Coming to the realization that you need to file for bankruptcy is a serious matter. There are two types of consumer bankruptcy filings. One of these is a liquidation bankruptcy, Chapter 7, in which all your non-exempt assets are liquidated to pay off creditors. You don't have to make regular payments in this one.
When you file a Chapter 13 bankruptcy, you get to keep more of your assets. You will have to make regular payments on your debts to the trustee over the case. These continue for three to five years, but any balance remaining after you pay all the required payments will be forgiven.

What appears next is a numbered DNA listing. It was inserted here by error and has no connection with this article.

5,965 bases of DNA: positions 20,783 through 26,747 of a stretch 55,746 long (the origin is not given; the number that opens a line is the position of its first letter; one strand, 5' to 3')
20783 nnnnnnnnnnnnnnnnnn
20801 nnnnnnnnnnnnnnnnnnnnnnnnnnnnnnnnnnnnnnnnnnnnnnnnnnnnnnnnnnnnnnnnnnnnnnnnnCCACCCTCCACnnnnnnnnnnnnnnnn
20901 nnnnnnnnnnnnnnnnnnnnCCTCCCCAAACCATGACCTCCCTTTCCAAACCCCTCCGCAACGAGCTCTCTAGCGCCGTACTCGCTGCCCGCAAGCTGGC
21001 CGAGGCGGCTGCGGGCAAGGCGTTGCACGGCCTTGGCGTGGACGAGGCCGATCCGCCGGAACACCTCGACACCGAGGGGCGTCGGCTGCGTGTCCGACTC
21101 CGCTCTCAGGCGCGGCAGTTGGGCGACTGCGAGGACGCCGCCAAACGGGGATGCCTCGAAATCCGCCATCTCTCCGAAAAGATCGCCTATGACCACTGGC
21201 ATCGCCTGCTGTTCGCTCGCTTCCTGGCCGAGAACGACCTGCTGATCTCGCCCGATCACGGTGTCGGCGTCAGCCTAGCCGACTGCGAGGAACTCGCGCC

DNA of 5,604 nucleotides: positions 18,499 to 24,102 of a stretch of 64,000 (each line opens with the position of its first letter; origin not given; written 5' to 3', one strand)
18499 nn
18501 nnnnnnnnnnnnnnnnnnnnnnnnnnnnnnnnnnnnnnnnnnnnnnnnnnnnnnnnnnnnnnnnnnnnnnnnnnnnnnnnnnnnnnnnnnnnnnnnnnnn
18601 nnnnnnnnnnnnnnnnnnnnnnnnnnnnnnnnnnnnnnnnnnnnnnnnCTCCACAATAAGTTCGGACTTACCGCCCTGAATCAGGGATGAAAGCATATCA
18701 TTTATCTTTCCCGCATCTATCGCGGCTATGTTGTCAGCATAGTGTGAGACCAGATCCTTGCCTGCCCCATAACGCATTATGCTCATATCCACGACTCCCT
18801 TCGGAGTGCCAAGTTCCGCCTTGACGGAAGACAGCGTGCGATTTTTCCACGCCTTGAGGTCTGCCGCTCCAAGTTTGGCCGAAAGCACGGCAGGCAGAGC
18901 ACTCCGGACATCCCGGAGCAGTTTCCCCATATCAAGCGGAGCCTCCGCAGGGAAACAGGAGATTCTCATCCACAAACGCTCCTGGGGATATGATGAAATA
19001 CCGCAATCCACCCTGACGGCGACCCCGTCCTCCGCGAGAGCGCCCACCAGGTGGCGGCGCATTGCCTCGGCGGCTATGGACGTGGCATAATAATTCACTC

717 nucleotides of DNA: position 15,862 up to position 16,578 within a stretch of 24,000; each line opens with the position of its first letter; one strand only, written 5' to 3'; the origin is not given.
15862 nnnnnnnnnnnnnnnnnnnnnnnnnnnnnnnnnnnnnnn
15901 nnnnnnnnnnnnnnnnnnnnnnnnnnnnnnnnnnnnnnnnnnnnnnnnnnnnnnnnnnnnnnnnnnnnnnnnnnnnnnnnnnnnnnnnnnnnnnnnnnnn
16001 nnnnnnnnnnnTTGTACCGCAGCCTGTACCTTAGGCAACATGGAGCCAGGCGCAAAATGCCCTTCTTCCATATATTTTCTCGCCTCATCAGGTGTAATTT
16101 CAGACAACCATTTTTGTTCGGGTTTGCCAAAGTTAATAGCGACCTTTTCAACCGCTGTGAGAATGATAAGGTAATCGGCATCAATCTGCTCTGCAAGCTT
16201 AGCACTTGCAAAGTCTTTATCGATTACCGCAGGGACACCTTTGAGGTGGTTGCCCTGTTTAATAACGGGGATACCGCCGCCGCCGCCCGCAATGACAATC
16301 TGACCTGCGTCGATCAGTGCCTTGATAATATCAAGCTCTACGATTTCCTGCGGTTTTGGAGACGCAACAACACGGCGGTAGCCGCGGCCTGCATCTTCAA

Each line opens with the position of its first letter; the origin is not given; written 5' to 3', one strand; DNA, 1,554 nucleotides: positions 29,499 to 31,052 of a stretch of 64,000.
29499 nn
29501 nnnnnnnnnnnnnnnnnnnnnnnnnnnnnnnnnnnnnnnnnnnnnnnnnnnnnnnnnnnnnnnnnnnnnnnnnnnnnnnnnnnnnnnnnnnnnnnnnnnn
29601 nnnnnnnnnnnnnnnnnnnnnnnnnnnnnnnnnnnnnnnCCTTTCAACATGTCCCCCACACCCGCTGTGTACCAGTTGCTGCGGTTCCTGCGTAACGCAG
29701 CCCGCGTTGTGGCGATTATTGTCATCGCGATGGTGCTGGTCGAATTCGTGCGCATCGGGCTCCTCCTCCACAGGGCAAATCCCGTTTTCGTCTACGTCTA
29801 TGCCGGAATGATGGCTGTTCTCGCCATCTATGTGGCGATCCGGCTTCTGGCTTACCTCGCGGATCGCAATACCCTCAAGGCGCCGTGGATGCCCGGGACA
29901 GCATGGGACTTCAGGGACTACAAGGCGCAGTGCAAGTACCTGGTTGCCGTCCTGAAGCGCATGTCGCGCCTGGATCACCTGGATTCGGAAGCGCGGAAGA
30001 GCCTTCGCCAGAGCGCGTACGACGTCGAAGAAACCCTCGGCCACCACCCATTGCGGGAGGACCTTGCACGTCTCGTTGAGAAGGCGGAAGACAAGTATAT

One of the downsides of a Chapter 13 filing is that you'll have to live on an enforced budget for a while and cannot immediately start to rebuild your credit. You can't obtain new lines of credit during the bankruptcy unless you have the court's permission. Once your bankruptcy is discharged, you can begin to rebuild your credit by obtaining new cards, but these will likely be at higher interest rates.
The bankruptcy will remain on your credit report for up to 10 years. This will make it a bit more difficult to do things like getting a mortgage. As time progresses, the bankruptcy might have less of negative impact on your ability to obtain new lines of credit.
Your bankruptcy attorney can help you to understand various pros and cons of this type of bankruptcy based on your circumstances. Be sure that you understand those, as well as the responsibilities you have so you know that you're making the best decision for your financial future.